It is from this background that cooking with the kids has become a staple weekend/ holiday activity. It is great fun to cook with kids given the hands on mess-making that can be had; wonders of science and alchemy involved, satisfaction of making something from nothing and best of all the gobbling up at the end. If you are still sceptical, cooking involves mathematics (measuring and weighing, calculation if doubling or halving recipe ingredients to make more or less), chemistry (melting, dissolving, colloids, acids, boiling points and much more, especially if you attempt to make honeycomb), biology (nutrition, health), history (spices and the spice trade, origins of recipes), geography (where ingredients come from, food miles, farming practices), art (decorating cakes and plating up) and P.E. (try whipping a meringue by hand, and have you seen the size of a baker’s arms?). I cannot think of a more enjoyable and educational activity for children. What other activity can awaken all 5 senses as well as stir the imagination?
Yet why aren’t all parents doing this with their kids? It was a sorry state of affairs to see on Jamie Oliver’s TV program that British primary school children could not identify common vegetables such as a courgette and an aubergine. More depressing when you see excellent home cooks whipping up gorgeous food, but not having time to cook with their children, or for fear of the mess. Why don’t they pass on their passion? I know that in my generation of women, there are some that deliberately avoided learning to cook. “Home Economics” as it was then called at school, was a subject reserved for the non-academic; a “wood-work” equivalent for the girls on track to early motherhood and a life of domesticity. High-flying women feared that their ability to cook would mean enslavement to the kitchen; but personally, I think they were cutting off their noses to spite their face. Not only is cooking a highly enjoyable creative outlet, but an essential life skill, and given the rise in obesity levels, knowledge about food, healthy eating and cooking may save your and your children’s lives, and everyone should be taught to cook. A friend of mine has a lovely little business teaching little ones about food if you need inspiration.
Of course nowadays, food has had a reinvention and young men and women have become passionate about food and there has been a renaissance of fine eating in London. The depressing thing though is that I don’t think that it has filtered down to children. Although Jamie Oliver has done a sterling job in highlighting the atrocities of school dinners, what about the stuff we are serving to kids at home? I have found that many parents, even foodies (myself included at times), cook separate meals for their children (invariably pasta or chicken based); then sit down for their own dinner of something much more interesting. Children’s menus at restaurants dare not stray from spag bol and chicken nuggets; and yet how are children to learn of new flavours and textures? Worse still, the London restaurants serving the most interesting food discourage children, either by snooty staff/ clientele with intolerance for children, or sky high prices. Not so in other countries. In the Far East, eating is a family affair and for Dim Sum in Hong Kong, you’d be hard pressed to find a table for two. Dining is without exception en famille, with everyone sharing the same interesting food on a massive table laid to the brim served by a lazy Susan. Closer to home, on a recent trip to France, Big Sis and Lil Bro tried veal’s head truffle, cuttle fish balls and petit pois ice cream for dinner from a 12 Euro Menu d’enfant at a 1 star Michelin Restaurant. That’s roughly the price of a Pizza Express pizza and ice cream. Why can’t we get this in London? Contrary to popular belief, children can develop an interesting palate with exposure and encouragement, Lil Bro totally enjoyed guzzling down snails in France, and although Big Sis is less adventurous, she has developed a taste for a variety of interesting cheeses.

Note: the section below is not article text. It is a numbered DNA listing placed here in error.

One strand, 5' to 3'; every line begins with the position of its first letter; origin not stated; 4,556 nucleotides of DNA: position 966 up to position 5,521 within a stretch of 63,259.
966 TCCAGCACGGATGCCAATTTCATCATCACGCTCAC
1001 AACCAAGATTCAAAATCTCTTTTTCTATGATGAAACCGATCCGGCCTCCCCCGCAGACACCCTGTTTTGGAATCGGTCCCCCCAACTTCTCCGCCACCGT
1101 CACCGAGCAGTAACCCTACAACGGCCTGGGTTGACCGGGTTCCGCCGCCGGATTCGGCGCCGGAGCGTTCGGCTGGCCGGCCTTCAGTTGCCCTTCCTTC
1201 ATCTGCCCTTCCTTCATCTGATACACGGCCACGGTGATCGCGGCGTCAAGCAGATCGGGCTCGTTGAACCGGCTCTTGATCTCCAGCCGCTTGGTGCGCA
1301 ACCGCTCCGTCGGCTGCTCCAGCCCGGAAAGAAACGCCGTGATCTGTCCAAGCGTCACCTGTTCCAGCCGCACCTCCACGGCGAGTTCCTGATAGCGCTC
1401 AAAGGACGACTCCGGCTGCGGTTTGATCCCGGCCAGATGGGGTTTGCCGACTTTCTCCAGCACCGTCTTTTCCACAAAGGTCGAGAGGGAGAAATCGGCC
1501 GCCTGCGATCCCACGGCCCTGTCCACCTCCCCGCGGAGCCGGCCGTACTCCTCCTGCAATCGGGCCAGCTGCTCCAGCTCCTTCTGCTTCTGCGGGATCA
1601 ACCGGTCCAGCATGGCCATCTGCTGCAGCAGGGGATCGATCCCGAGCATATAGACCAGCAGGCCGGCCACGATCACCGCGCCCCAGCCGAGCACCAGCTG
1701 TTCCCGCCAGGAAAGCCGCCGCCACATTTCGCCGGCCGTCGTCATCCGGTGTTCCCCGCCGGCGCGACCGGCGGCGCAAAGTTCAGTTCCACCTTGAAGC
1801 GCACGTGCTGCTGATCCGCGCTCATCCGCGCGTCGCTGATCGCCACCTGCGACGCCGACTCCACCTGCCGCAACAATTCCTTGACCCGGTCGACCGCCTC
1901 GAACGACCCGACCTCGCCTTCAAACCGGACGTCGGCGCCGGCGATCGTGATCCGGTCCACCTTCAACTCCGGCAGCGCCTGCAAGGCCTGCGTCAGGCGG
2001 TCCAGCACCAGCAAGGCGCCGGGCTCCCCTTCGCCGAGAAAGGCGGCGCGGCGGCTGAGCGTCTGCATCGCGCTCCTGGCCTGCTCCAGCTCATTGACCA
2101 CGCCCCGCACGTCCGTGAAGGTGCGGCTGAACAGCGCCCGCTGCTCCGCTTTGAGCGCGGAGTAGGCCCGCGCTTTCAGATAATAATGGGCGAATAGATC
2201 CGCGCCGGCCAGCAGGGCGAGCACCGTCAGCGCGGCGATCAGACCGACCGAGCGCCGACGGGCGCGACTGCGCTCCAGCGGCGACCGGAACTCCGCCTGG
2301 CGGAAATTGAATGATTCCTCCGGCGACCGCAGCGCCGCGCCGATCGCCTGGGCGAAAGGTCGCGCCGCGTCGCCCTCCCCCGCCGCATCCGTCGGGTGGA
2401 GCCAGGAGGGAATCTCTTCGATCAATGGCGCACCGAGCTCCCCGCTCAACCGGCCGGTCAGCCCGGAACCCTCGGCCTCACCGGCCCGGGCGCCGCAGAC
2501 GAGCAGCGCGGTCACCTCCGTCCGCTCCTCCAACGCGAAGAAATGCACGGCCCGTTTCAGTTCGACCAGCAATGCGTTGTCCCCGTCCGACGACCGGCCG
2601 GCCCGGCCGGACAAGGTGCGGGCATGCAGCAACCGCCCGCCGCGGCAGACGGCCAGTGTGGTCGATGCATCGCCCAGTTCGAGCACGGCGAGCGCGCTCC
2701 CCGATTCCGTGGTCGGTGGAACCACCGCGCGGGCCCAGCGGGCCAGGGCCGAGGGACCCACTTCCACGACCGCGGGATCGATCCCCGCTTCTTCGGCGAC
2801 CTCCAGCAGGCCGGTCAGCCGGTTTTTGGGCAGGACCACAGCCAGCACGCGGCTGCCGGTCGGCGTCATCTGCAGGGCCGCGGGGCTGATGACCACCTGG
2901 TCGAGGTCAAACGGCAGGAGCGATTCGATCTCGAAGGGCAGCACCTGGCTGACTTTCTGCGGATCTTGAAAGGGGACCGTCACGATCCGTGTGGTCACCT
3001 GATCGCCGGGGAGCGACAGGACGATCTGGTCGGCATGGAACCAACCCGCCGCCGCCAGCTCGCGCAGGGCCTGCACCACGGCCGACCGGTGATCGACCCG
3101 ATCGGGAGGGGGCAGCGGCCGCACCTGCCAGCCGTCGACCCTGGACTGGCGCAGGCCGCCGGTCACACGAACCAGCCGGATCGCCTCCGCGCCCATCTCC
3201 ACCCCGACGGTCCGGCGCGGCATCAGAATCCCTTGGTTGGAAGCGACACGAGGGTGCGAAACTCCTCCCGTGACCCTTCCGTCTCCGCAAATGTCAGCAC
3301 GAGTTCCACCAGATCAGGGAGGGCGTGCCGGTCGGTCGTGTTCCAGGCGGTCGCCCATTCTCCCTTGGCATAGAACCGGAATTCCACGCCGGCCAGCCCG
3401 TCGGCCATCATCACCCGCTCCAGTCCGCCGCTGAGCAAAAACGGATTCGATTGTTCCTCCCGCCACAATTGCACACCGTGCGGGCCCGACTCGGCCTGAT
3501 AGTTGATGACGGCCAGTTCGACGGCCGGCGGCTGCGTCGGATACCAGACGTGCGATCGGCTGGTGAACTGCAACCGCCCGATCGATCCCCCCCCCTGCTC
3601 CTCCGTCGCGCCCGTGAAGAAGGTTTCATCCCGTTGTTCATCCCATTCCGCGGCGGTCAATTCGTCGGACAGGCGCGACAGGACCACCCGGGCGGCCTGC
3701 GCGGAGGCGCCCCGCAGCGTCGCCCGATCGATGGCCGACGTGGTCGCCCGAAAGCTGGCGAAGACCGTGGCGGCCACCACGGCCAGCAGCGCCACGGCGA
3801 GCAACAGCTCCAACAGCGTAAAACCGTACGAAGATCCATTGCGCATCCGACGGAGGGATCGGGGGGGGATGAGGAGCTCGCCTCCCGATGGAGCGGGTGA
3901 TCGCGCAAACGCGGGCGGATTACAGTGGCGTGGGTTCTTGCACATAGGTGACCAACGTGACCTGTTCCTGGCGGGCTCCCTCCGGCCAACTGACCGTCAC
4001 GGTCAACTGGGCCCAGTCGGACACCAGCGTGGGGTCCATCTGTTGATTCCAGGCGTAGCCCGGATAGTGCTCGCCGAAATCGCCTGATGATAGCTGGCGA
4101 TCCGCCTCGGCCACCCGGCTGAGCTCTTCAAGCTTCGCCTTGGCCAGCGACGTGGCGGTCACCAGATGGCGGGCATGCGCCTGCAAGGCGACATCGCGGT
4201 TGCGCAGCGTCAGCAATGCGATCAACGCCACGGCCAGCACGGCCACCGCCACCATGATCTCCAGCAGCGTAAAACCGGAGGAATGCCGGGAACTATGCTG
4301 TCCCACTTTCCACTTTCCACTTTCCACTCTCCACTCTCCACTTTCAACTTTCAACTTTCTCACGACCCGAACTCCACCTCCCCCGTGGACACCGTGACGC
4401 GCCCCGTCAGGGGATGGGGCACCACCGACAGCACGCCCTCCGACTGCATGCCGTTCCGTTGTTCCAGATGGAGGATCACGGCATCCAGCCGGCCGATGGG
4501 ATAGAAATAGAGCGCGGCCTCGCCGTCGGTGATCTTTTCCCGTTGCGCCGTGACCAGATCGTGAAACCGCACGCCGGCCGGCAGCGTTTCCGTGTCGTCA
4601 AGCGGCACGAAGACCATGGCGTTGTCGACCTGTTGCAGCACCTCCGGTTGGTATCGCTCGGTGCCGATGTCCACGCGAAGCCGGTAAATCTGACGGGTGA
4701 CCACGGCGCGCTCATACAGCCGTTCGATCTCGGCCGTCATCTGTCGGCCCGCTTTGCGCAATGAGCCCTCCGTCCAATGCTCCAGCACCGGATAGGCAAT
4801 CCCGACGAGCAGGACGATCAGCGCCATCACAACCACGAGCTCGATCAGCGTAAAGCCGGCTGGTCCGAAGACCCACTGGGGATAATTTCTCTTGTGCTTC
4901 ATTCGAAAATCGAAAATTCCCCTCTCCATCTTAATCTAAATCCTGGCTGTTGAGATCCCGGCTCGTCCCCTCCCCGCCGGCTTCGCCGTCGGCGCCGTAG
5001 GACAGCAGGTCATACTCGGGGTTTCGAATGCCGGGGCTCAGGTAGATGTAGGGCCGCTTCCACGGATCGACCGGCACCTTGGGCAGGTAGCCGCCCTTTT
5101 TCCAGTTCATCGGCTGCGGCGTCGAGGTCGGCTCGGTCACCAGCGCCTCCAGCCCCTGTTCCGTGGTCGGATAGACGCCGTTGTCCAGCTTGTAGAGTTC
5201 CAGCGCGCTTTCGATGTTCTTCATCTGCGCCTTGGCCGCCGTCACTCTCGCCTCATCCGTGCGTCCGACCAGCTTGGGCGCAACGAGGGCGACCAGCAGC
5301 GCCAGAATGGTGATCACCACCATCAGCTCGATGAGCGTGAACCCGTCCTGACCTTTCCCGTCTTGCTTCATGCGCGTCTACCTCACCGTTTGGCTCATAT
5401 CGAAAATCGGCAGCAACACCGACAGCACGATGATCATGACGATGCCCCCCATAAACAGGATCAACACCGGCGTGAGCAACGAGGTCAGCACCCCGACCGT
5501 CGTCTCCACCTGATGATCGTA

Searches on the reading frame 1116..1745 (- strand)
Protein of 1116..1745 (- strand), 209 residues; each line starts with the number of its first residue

I hope that the new found British enthusiasm for all things foodie can find its way to our children. Now that schools have done their part; isn’t it time parents and restaurants did the same?